Promoting Sustainable Water Management for Improved Nutrition and Health in Uganda
Traditionally, people living in southern Karamoja in arid northeastern Uganda have relied on rivers and streams for their water. In recent years, however, unreliable rains and long dry seasons have led to reduced water availability and small harvests, putting vulnerable households at risk of malnutrition. When water is available from these sources, it can be easily contaminated and harbor waterborne disease. In this region, clean water can be scarce—potentially causing conflict within communities.
Efficient Use of Water Resources for Improved Nutrition
To improve the ability of families to grow food, the USAID-funded, ACDI/VOCA-implemented Resilience through Wealth, Agriculture, and Nutrition (RWANU) project trained nearly 3,500 women in the construction and maintenance of keyhole gardens. Keyhole gardens are easy to maintain and require only a small amount of water to flourish. To conserve resources, women can also easily re-use wastewater from household chores to water their plants.
To date, RWANU has assisted in the construction of more than 7,000 keyhole gardens across southern Karamoja. With year-round production of vegetables through keyhole gardens and the efficient use of water, women can now easily grow food for their families, contributing to a more-diverse and nutritious diet.
Greater Access to Clean Water for Better Health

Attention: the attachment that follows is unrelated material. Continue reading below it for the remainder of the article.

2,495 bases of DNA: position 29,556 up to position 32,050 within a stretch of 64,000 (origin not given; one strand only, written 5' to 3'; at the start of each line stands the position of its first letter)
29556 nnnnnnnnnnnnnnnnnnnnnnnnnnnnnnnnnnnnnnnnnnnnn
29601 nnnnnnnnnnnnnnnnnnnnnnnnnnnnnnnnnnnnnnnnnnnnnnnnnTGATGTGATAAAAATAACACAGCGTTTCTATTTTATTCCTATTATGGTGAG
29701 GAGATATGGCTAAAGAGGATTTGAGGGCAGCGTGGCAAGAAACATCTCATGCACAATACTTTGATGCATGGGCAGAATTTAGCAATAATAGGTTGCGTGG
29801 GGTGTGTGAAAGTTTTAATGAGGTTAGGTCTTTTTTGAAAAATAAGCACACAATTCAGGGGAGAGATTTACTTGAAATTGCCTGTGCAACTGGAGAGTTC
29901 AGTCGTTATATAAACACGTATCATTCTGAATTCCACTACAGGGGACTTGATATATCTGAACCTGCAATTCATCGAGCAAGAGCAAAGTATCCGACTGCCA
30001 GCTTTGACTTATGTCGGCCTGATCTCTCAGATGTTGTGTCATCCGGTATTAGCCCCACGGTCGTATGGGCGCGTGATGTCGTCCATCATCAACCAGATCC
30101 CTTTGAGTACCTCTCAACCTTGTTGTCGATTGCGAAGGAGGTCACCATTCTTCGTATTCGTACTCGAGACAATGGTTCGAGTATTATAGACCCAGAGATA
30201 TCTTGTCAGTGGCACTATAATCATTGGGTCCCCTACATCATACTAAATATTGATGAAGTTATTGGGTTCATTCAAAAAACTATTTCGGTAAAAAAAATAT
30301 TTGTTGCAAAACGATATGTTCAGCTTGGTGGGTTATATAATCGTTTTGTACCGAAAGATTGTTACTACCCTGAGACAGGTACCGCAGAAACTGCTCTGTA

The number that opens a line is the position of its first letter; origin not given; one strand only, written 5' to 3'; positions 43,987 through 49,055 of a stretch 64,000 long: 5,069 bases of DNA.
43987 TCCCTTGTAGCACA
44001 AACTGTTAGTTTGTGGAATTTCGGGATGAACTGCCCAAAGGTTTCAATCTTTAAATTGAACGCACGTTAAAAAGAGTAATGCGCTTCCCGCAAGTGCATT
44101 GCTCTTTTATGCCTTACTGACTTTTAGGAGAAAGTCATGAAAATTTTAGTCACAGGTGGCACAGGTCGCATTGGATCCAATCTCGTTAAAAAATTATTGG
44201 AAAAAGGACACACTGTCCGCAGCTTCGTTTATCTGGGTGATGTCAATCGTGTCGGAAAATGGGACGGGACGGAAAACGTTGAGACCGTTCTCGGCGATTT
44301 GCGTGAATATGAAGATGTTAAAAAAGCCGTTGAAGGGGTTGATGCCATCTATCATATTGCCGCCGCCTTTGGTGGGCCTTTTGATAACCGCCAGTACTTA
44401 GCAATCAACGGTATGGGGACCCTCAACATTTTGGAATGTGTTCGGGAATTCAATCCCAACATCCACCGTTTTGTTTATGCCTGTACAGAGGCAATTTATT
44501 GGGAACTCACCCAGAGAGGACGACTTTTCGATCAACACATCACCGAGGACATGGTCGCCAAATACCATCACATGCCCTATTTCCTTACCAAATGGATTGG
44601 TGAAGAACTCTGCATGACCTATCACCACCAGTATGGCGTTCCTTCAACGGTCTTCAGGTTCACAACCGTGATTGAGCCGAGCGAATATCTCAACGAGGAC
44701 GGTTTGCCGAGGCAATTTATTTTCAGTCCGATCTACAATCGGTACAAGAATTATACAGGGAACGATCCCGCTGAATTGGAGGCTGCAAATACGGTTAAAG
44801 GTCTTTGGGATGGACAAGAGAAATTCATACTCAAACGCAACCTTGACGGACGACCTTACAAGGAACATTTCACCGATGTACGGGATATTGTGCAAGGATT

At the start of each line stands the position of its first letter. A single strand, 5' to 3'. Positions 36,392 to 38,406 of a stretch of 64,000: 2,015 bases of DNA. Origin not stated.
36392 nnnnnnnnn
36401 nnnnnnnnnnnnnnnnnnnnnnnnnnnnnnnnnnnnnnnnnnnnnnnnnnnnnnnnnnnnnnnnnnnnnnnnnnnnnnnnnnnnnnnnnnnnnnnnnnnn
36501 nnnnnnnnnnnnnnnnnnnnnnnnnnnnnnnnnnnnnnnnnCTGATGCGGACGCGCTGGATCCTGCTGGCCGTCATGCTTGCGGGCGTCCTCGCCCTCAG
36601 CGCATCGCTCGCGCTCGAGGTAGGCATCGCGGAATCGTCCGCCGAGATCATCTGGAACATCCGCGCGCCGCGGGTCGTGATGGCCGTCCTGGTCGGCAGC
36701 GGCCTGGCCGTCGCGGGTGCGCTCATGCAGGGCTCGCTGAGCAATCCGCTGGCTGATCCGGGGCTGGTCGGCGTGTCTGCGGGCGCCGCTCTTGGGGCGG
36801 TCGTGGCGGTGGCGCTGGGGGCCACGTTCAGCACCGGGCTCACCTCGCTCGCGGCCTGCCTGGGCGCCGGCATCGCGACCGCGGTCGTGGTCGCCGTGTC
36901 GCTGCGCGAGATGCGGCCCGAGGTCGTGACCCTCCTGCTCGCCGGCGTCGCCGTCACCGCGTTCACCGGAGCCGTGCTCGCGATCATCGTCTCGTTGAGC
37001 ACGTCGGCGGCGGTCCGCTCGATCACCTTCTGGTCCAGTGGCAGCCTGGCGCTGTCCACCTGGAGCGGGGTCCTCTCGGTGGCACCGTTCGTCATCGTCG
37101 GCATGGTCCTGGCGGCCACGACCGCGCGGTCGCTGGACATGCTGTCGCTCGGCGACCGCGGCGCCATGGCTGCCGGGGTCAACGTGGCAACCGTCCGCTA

To help vulnerable communities reliably access clean sources of water, RWANU refurbished 24 boreholes, or water wells, throughout southern Karamoja. By improving the condition of boreholes, some of which had been dilapidated or broken for years, people who live in these areas no longer have to worry about finding safe water. In 2016, more than 9,000 project beneficiaries reported having access to clean water through the refurbished boreholes.
With a reliable source of safe water, people in southern Karamoja can also more easily follow water, health, and sanitation practices that they learned about through the RWANU project.
“Typhoid doesn’t happen anymore. And I can now practice better hygiene because I have access to clean water.” –Project participant Teresa N.
Protecting Clean Water Sources through User Committees
After repairing the boreholes, RWANU worked with community members to set up water user committees—groups of individuals from surrounding communities who work together to protect the boreholes and collect user fees to maintain them. Through these committees, communities can now proactively and independently manage their water sources.
“Since the initial reconstruction, the water user committee has been able to successfully mend the borehole twice, using only water user fees. The borehole continues to be in good condition and is now serving two other villages.” –Committee member Agnes Chemkeya
The USAID RWANU project is a five-year, Development Food Aid Program funded by USAID’s Office of Food for Peace and implemented by ACDI/VOCA, Concern Worldwide, and Welthungerhilfe. The project is designed to reduce food insecurity among vulnerable people in southern Karamoja, Uganda.